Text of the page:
Leeds United: We’ll have to roll our sleeves up! - Lorimer

PADDY POWER: But Patrick Kisnorbo's goal at Millwall last season could not prevent a defeat.
PADDY POWER: But Patrick Kisnorbo's goal at Millwall last season could not prevent a defeat.
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SATURDAY is Leeds United’s first opportunity to break one of their rivals for a play-off position.

Win at the Den and, as far as I’m concerned, Millwall are out of the running.

If only life was that straightforward! As we all know, United’s record at Millwall is not good. In fact, it’s distinctly worse than not good. Leeds have lost on their last three appearances there and, to be fair, they deserved little more than that.

They’re due a win, no doubt at all, and achieving it on Saturday will depend on producing a performance which is absolutely on the money.

Millwall always approach these matches in the same way – by putting bodies on the line and fighting for every ball.

That’s not to say that they don’t have footballers who can play or lads who can create, but their first port of call is to win the battle. It’s crucial to a point that Leeds play their own game, but they can’t presume to disregard Millwall’s tactics. They’d be well advised to prepare for a scrap.

It’s crucial at a place like the Den that you stick together and show good discipline. More than anything, it’s vital that you don’t get frustrated if the match seems to be going nowhere. There’ll be times when the game is fraught, disjointed and messy. There’ll be times when Millwall’s tails are up.

The trick is to ride those periods and wait for a chance to cut loose. The fact that this Leeds squad are so good at scoring goals is a huge advantage because you rarely get a bucketload of chances at the Den.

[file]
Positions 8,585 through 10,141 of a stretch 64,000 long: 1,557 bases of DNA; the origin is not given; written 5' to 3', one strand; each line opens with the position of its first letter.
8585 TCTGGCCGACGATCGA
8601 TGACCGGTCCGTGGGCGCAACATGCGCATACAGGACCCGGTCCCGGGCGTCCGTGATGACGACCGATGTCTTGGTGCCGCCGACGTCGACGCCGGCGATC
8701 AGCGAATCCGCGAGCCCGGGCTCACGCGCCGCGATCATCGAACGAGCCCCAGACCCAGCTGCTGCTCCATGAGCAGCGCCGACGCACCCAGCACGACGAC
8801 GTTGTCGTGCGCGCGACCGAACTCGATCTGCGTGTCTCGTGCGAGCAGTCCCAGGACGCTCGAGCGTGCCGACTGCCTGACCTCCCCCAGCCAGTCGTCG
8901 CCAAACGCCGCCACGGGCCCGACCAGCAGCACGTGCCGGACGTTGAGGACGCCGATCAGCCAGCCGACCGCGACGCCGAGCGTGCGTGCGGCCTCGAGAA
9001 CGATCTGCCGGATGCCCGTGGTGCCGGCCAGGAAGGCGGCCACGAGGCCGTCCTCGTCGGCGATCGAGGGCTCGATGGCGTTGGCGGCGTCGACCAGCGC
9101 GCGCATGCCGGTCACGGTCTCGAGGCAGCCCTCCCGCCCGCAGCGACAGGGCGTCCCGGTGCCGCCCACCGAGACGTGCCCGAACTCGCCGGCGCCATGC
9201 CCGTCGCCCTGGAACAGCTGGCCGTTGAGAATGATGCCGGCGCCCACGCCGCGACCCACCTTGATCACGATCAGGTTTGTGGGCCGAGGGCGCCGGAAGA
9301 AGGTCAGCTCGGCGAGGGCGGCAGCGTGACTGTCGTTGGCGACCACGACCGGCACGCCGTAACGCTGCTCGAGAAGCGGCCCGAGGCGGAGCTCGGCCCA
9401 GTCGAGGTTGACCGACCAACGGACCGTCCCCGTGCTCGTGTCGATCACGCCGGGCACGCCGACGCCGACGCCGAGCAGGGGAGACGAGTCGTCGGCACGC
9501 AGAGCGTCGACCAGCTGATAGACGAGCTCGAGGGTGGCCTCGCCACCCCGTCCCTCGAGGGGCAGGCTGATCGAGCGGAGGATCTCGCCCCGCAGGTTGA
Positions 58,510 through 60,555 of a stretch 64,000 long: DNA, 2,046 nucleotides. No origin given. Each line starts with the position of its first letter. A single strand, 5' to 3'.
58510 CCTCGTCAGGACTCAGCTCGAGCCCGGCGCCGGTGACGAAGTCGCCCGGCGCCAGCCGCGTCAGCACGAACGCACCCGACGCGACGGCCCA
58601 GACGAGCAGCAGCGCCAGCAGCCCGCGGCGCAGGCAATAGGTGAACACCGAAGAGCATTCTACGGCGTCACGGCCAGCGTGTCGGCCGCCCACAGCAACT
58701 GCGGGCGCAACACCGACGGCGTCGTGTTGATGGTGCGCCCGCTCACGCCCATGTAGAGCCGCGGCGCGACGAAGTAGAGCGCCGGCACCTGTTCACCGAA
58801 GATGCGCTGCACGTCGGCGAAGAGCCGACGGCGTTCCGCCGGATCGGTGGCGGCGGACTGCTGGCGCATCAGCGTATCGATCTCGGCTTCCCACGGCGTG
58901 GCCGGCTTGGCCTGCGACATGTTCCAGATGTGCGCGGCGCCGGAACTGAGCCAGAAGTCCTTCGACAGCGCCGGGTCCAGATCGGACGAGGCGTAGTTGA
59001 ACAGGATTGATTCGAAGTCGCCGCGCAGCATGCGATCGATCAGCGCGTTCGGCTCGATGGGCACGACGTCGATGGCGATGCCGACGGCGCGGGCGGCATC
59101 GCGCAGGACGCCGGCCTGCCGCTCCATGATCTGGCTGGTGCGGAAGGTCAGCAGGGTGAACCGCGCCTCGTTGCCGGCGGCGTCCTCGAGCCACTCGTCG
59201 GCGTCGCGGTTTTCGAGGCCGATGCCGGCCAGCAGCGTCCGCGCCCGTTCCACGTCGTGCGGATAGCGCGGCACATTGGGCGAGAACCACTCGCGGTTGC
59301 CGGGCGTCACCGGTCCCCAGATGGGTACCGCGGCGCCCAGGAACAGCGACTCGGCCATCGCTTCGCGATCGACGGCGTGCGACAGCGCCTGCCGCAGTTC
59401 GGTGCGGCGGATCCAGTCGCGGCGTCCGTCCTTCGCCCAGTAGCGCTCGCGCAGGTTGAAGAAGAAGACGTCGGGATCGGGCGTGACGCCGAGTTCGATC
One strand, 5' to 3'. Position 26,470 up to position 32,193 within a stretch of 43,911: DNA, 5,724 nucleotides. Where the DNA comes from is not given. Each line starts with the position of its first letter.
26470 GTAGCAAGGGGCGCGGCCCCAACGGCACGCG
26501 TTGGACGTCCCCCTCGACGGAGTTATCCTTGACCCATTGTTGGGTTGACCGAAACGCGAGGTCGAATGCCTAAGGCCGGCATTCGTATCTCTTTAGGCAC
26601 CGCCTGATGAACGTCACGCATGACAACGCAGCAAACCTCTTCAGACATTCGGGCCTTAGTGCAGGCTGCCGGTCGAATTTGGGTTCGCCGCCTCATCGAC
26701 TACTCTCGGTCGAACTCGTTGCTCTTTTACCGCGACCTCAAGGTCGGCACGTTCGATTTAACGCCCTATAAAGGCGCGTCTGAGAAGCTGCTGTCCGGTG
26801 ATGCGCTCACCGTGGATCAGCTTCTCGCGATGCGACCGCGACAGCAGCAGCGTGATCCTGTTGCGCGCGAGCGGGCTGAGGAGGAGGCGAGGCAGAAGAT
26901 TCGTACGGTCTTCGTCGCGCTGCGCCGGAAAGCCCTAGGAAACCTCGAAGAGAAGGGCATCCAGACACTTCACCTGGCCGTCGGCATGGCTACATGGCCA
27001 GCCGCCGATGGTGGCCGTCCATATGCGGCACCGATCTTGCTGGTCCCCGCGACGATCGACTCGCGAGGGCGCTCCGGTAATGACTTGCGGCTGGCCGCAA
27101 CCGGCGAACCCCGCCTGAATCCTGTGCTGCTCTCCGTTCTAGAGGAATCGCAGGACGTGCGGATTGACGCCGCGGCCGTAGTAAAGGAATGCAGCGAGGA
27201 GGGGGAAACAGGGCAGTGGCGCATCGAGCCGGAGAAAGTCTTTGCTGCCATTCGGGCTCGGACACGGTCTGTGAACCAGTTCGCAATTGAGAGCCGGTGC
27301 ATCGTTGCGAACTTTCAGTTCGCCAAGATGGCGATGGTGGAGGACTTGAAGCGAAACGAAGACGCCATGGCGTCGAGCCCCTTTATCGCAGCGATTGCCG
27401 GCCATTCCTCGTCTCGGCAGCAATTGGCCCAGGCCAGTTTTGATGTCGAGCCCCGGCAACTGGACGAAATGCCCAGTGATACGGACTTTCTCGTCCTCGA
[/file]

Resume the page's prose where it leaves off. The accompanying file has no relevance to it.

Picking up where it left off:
The first job for Leeds is to quieten the crowd. It’s a bit of a cliche but, away to Millwall, doing so is essential.

Anyone who’s followed Leeds there in the past few seasons will know how difficult a venue it is to play at when Millwall’s supporters get going. They’re a volatile bunch and the home players feed on the atmosphere they create.

In a way, it’s a bit like Elland Road – when the team get up a head of steam with the crowd behind them, they’re almost impossible to hold down.

For that reason, Leeds cannot afford to give them any encouragement. Simon Grayson will be looking for a strong, steady start and a good platform to build on.

I’ve said before that I expect United’s home matches to earn them a place in the play-offs. If automatic promotion is to be a possibility, they also need some big results away from Elland Road.

On a side note, this week is the 11th anniversary of the tragic death of two Leeds United supporters, Kevin Speight and Christopher Loftus, in Istanbul. I sincerely hope that tomorrow’s game can pass off without any unsavoury reference to that terrible incident – but my hopes aren’t high.

Football rivalry is one thing but taunts about that night go way beyond the boundaries of decency and banter.

Pontus Jansson.
(Picture: Bruce Rollinson)

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